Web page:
Officials warn that high levels of mortality caused by avian influenza could have serious impacts on England and Wales’s breeding seabird populations.

The National Trust team of rangers clear dead birds from Staple Island, one of the Farne Islands. (Owen Humphreys/PA)

Bird flu has has also been detected in other species in Britain where there are conservation concerns, including red-listed white tailed eagles, also known as sea eagles, and England’s most threatened bird of prey, the hen harrier.

Defra biosecurity minister Lord Benyon said: “Our wild birds are facing exceptional pressures from avian flu this year and we have seen the tragic effect it has had – particularly on our seabird colonies.

“I very much share concerns about the impact avian influenza is likely to have on breeding populations of wild birds in the future, particularly those that nest in large numbers and represent some of our rarer species.

“We are funding a science programme to try and better understand how avian influenza is spreading in wild birds and today’s guidance will help land managers, ornithologists and the public manage some of the issues we are facing.”

 

The Welsh Government’s minister for climate change Julie James said the country’s wild populations had so far escaped the mass mortalities seen in Scotland, but they remained vigilant to the dangers, and had suspended all seabird ringing and nest recording in Wales.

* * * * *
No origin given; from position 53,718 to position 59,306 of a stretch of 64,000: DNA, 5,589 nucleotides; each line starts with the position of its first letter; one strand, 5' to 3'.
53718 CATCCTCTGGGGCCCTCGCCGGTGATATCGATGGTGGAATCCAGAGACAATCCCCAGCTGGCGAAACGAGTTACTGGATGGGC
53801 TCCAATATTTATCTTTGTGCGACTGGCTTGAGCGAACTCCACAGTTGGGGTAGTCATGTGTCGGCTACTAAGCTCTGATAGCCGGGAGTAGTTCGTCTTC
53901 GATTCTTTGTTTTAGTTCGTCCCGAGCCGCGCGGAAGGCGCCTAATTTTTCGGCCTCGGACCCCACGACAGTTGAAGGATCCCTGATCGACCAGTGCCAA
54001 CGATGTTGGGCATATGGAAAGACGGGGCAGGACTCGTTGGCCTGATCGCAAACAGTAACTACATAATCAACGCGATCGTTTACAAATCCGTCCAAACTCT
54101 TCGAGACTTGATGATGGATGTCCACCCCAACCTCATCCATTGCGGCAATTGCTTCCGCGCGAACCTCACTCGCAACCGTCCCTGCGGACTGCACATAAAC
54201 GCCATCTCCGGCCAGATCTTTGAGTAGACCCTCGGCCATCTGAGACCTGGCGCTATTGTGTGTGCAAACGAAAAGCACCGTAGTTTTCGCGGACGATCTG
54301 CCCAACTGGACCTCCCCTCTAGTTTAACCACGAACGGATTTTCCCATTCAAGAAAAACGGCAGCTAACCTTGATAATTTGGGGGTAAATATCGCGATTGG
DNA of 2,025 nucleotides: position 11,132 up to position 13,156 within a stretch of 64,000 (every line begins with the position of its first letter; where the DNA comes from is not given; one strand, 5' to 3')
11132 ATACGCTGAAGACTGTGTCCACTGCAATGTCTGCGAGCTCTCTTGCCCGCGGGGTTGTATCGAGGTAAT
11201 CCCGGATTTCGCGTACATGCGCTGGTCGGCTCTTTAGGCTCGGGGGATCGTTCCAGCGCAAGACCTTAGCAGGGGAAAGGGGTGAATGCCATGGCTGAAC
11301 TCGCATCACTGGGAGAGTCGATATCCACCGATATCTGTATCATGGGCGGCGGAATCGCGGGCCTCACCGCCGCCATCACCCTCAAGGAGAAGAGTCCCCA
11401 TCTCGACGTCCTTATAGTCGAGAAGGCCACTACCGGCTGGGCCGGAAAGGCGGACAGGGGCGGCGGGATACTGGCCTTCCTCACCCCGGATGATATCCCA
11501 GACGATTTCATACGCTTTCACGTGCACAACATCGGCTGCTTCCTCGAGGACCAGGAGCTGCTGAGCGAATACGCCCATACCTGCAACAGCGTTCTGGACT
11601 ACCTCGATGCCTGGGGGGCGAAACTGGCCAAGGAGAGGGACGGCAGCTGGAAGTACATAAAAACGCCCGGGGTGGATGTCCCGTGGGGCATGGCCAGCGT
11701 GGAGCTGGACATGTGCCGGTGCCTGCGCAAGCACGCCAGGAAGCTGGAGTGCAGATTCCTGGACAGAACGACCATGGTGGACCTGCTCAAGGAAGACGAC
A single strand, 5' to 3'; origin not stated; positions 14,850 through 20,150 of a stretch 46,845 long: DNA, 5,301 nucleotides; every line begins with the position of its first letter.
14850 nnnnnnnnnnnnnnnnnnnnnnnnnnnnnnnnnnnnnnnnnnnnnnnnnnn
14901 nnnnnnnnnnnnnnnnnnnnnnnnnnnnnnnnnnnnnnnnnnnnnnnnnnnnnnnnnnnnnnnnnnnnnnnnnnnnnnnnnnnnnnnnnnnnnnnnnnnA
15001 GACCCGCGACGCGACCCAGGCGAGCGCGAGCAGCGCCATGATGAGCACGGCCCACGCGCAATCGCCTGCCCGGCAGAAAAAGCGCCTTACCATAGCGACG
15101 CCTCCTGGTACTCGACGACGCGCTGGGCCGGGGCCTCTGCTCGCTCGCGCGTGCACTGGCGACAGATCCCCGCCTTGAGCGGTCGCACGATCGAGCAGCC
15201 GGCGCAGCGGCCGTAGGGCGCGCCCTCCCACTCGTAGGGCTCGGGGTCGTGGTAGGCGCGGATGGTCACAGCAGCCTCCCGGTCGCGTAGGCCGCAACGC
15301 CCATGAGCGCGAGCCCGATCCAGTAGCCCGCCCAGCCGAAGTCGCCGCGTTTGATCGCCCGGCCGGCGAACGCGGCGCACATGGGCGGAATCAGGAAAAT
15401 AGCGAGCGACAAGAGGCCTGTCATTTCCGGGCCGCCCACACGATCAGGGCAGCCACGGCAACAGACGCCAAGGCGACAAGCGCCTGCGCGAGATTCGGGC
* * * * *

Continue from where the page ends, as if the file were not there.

“Wales is home to the world’s largest colony of Manx shearwaters, the third largest gannet colony, as well as large colonies of other seabirds, such as auks, gulls and terns.

“We will continue to closely monitor the ongoing situation and urge anyone who sees a dead bird to report it and not to touch it,” she said.

National Trust director of science and nature Rosie Hails welcomed the strategy from Defra and the Welsh Government, its acknowledgement of the impact of avian influenza on seabird colonies, and urged the new stakeholder group to explore its impact further on wild bird populations.

A puffin flies from a cliff, where other puffins wait
Puffins are among the birds affected by the bird flu outbreak. (Owen Humphreys/PA)

“However, a lot of the guidance is too little, too late, and we still want to see advice for landowners on best practice in disease management in wild birds, particularly around the collection and removal of dead birds, suspected to have succumbed to the disease, for biosecurity and transmission prevention,” she said.

“The impact on our seabird colonies has been devastating with more than 5000 birds alone found dead on the Farne Islands off the coast of Northumberland, which at the time weren’t able to be tested, and we believe these numbers to be sadly just the tip of the iceberg.”

She said more work needs to be done to address the risk to the wider wild bird population heading into the autumn migration period, and more planning on how to support landowners if the disease spreads to mammals such as seals as the grey seal pupping season begins.